I gave Todd a rifle for Christmas but it was really a gift to me. I wandered the local Walmart until I found the gun counter and stared at the rifles behind the case, clueless. In that Walmart, their options for guns were pretty limited. Eventually a clerk came over and said, “If I sell you a gun, we’ll have to escort you out of the building.”
That took a moment for me to absorb. It seemed a sorry state for us to have arrived at, but if they thought I was capable of holing up in the laundry supplies aisle to load a rifle and unload bullets into people then by all means, take me by the elbows and get me out to the parking lot.
I told him that seemed to make sense and would he explain which of the rifles were 22 caliber. He walked me through the prices, I pointed at one, and he unlocked the case and brought it to the counter. “Could you show me how it works?” He said he couldn’t do that and then proceeded to show me how it worked. Then he said “semi-automatic.”
I froze; I didn’t want a semi-automatic. He tried to explain something about how it’s not the same thing as the stuff on TV but I stammered several times saying, “I don’t want a semi-automatic.” Finally I said, “isn’t there a gun that shoots just one bullet at a time no matter what?” He told me only one did that and pointed to a robin’s egg blue rifle a third of the size as the rest. “It’s really for kids to learn on.” There was no way I was going to buy Todd or myself a kiddie rifle. Instead, I bought a box of practice bullets and a box of real bullets and left the store. And that’s what I wrapped and put under the tree for Todd to open.
A few days after Christmas Todd and I headed over to a gun shop in Quechee. Camo socks, hats, and other hunting gear filled the front of the store and in the back where hundreds of rifles, cross bows and pistols. We bought a used .22 rifle – Savage is the brand – that has a cartridge that can hold 10 bullets but you have to cock the gun each time to shoot. Todd locked the gun in the safe we have in the garage and it sat there untouched until last week.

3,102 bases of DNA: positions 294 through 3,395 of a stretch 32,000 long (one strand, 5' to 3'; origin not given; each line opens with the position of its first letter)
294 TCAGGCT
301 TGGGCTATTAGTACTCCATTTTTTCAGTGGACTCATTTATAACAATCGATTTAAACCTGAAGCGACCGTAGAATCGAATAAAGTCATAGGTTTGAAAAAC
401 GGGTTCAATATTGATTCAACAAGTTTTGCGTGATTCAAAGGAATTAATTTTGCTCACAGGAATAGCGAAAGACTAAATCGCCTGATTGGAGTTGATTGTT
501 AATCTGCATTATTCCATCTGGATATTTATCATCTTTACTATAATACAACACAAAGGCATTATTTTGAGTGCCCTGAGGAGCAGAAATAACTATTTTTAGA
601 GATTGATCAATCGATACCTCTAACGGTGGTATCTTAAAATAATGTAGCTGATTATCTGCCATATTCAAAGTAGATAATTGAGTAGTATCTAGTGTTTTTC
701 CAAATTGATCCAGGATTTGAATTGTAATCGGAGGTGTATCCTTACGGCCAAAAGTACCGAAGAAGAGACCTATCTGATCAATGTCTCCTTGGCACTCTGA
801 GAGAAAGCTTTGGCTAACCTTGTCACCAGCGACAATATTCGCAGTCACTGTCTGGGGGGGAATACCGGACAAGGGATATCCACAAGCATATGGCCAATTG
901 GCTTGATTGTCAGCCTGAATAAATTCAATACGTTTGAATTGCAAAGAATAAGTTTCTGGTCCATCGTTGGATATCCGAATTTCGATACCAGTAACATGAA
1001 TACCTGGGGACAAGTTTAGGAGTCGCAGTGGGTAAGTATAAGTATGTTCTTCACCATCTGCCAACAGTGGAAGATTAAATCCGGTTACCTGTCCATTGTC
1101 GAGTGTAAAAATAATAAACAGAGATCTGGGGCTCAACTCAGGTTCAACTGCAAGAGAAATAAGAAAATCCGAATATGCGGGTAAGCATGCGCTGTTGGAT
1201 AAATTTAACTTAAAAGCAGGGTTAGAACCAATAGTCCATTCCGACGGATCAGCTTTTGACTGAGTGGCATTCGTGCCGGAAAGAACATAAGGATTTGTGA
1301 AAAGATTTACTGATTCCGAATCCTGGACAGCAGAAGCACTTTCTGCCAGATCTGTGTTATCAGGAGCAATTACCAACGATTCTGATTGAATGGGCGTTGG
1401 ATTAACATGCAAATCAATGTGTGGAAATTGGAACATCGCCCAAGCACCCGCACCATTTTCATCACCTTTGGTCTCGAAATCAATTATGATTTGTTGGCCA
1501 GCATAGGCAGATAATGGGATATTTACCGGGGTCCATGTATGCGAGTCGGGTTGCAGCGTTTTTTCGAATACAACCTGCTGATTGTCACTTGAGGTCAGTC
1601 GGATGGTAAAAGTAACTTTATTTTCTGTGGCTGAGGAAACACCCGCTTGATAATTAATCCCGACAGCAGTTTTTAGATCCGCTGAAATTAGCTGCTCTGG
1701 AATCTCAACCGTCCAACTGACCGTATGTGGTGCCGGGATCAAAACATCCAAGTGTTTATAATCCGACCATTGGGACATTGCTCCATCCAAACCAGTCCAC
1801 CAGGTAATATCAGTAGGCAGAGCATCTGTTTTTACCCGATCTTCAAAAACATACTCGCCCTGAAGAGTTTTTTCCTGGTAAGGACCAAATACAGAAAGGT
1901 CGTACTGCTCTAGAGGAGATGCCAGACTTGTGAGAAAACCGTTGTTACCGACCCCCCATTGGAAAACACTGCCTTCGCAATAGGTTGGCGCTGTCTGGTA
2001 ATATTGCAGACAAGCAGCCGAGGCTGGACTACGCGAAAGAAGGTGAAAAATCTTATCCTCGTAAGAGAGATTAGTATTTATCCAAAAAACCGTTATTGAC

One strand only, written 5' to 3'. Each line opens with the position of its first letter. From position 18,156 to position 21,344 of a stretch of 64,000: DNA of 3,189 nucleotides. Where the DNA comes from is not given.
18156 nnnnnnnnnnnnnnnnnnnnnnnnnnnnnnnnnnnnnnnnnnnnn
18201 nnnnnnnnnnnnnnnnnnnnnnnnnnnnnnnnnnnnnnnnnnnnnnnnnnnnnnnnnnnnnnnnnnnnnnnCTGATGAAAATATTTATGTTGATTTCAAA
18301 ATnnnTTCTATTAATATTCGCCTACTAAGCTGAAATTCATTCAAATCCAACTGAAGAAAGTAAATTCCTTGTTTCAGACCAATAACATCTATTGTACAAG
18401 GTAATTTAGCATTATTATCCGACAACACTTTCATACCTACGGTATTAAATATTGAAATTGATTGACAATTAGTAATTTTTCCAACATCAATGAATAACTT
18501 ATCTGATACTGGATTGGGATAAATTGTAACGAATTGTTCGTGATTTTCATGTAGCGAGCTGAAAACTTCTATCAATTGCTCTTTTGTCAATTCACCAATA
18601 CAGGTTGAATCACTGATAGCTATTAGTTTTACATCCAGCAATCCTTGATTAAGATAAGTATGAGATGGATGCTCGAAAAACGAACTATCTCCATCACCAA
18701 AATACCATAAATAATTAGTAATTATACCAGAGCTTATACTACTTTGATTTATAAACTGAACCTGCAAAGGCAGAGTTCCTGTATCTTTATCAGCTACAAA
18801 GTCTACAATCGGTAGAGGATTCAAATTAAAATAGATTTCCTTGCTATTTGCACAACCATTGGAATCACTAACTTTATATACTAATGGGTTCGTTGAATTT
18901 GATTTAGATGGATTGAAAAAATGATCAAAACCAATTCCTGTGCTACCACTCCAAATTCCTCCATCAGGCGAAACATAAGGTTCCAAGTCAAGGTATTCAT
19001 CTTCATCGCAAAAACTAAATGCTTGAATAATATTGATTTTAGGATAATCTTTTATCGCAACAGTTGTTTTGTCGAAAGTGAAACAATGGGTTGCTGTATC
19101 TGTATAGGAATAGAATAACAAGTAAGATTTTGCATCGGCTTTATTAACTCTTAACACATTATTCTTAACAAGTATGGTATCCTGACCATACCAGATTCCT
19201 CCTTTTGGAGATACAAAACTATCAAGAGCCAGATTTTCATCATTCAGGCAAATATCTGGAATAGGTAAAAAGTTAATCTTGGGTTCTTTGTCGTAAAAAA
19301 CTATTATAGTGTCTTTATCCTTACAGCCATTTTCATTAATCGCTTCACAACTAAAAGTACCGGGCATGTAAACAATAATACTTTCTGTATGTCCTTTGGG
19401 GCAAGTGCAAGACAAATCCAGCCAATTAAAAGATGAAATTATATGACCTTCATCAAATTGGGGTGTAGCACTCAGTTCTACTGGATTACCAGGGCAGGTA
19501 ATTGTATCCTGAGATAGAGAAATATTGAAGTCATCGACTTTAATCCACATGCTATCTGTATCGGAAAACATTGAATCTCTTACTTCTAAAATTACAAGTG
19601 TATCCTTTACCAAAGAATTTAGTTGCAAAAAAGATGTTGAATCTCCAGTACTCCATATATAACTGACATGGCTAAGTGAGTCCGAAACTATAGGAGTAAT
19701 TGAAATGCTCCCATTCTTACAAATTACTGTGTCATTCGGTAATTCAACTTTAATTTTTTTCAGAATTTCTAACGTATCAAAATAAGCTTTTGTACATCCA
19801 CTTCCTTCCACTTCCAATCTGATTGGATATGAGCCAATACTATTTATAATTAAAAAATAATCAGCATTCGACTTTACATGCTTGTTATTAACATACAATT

I want a gun to kill woodchucks. They may be cute fuzzy animals but they dig deep wide holes in the ground and those holes are a terrific risk to our sheep. A broken leg means a dead ewe. Currently there are five holes in the pasture and so, I would like to eliminate the woodchucks and fill those holes. That’s why I’m thinking of getting a reaper pistol.
Last week I didn’t even know where the key to the gun safe was hidden. I do now. We got out the rifle, the practice bullets and headed into the woods. Todd showed me how to load the individual shots into the cartridge, how the safety lock worked, and how to cock the rifle with a single bullet. He set up a plywood board about 25 yards from where we stood with a piece of paper tacked on the surface and magic marker circles to indicate a target. Eileen, Todd and I each took turns shooting three bullets per round.
I lifted the gun and struggled to figure out how to see anything at all through the scope. Holding the gun as still as possible, the magnified target suddenly danced around in the lens. I figured I’d only get sloppier so I pulled the trigger. Todd made sure I was pointing the gun down at the ground as he walked to the target to see if I had even hit the paper. A small hole just next to the bull’s eye. Sweet. And it wasn’t just luck. I consistently hit near the center almost every time.
A few days later, after the 6 am bottle feeding, I unlocked the gun, loaded it with four real bullets and headed out into the pasture in search of woodchucks. They must have heard me coming. I waited. Moved to a new spot. Waited some more. Nothing.
When Eileen came downstairs, Todd told her Deadeye Daisy was out with her gun. I so wish I had been able to come back inside triumphant. Todd came home that evening with smoke bombs to drop into the woodchucks’ holes. “No faith,” I said. Channeling my best Bill Murray impersonation from Caddy Shack I will try again.